The lines of intersection and metallic numbers

We are looking at an infinite family of circles. The first circle is centred on the point $(0,0)$ and has radius $1$. Every other circle is centred on the South pole of the previous circle and has radius $A$ times that of the previous circle. (In the first example in the main article we have $A=\sqrt{2}$, but we give a sketch of the proof for general $A$.)

Lines of intersection

The family of circles with the two lines of intersection. The y-intercept is the silver ratio.

We want to show that all the intersection points that lie on the same side of the $y$-axis lie on a straight line, as shown in the diagram above.

We will also show that the two lines of intersection meet the $y$-axis in the point $(0,1/(A-1)).$ If $A=A_ n=\lambda _ n-(n-1)$ we have

  \[ \frac{1}{A-1}=\frac{1}{\lambda _ n-n}=\lambda _ n, \]    

as claimed in the main article.

First notice that the radius of the $nth$ circle is $A^{n-1}$. This is because the first circle has radius $1$ and any other circle has radius $A$ times the radius of the previous circle.

Also notice that for $n\geq 2$ the $nth$ circle has centre $(0,-(1+A+A^2...+A^{n-2})).$ That’s because the centre of the first circle is $(0,0)$ and the $y$-coordinate of the centre of any other circle is the $y$-coordinate of the centre of the previous circle minus the radius of the previous circle. (The first circle has centre $(0,0)$.)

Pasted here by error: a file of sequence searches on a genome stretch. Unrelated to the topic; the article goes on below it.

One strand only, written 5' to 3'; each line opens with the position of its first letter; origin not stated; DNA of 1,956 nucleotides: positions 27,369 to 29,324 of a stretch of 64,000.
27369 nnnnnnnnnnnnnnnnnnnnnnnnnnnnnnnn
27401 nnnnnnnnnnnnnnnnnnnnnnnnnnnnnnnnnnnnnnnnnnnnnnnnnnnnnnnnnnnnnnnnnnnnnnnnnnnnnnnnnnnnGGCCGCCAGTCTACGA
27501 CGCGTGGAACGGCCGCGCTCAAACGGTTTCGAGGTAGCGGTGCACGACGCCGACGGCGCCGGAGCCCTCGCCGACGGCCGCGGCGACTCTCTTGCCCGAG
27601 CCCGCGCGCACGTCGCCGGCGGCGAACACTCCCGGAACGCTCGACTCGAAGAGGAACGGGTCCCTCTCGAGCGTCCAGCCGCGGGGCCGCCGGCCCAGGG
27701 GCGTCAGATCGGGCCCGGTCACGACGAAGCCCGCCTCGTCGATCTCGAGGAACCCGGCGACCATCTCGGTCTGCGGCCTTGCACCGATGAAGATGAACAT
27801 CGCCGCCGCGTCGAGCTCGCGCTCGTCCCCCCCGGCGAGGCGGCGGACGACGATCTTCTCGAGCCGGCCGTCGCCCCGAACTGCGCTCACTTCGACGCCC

The centres and radii of the first three circles.

Our proof rests on the fact that there is quite a simple transformation of the plane which sends each circle in the family to the next one along. This transformation, call it $f$, consists of a scaling by a factor of $A$, followed by a translation by 1 in the direction of the negative $y$-axis. In other words, $f$ sends a point with coordinates $(x,y)$ to the point with coordinates $(Ax,Ay-1).$

We leave the following two facts for you to prove:

  1. The transformation $f$ sends a circle with centre $(0,c)$ and radius $r$ to circle with centre $(0,Ac-1)$ and radius $Ar.$
  2. The transformation $f$ sends a straight line with equation $y=mx+b$ to the straight line with equation $y=mx+Ab-1$.

By point (1), the $nth$ circle in our family gets sent by $f$ to a circle with radius $A(A^{n-1})=A^ n$ and centre

  \[ (0,-A(1+A+A^2...+A^{n-2})-1)=(0,-(1+A+A^2...+A^{n-1})). \]    

And that’s exactly the $(n+1)st$ circle in our family, as required.

To show that the intersection points of circles lie on a straight line as claimed, let’s first think about the line segment $L_1$ which connects the intersection points $I_1$ and $I_2$ as shown below.


Points of intersection and the line segments connecting them.

By point (2) above, $f$ sends $L_1$ to another straight line segment (rather than some curvy shape). Because $f$ sends each circle to the next one along, that line segment, call it $L_2$ is the one connecting the intersection points $I_2$ and $I_3.$ Point (2) also says that $L_1$ and $L_2$ have the same slope — and from this it follows that $I_1$, $I_2$ and $I_3$ all lie on a straight line. You can apply the same argument to other line segments connecting consecutive intersection points, to show that all intersection points lie on the same straight line, call it $L$.

The argument above also shows that $f$ sends $L$ to itself. This implies that

  \[ Ab-1=b. \]    

Rearranging gives

  \[ b=1/(A-1), \]    

as required.

Back to the main article.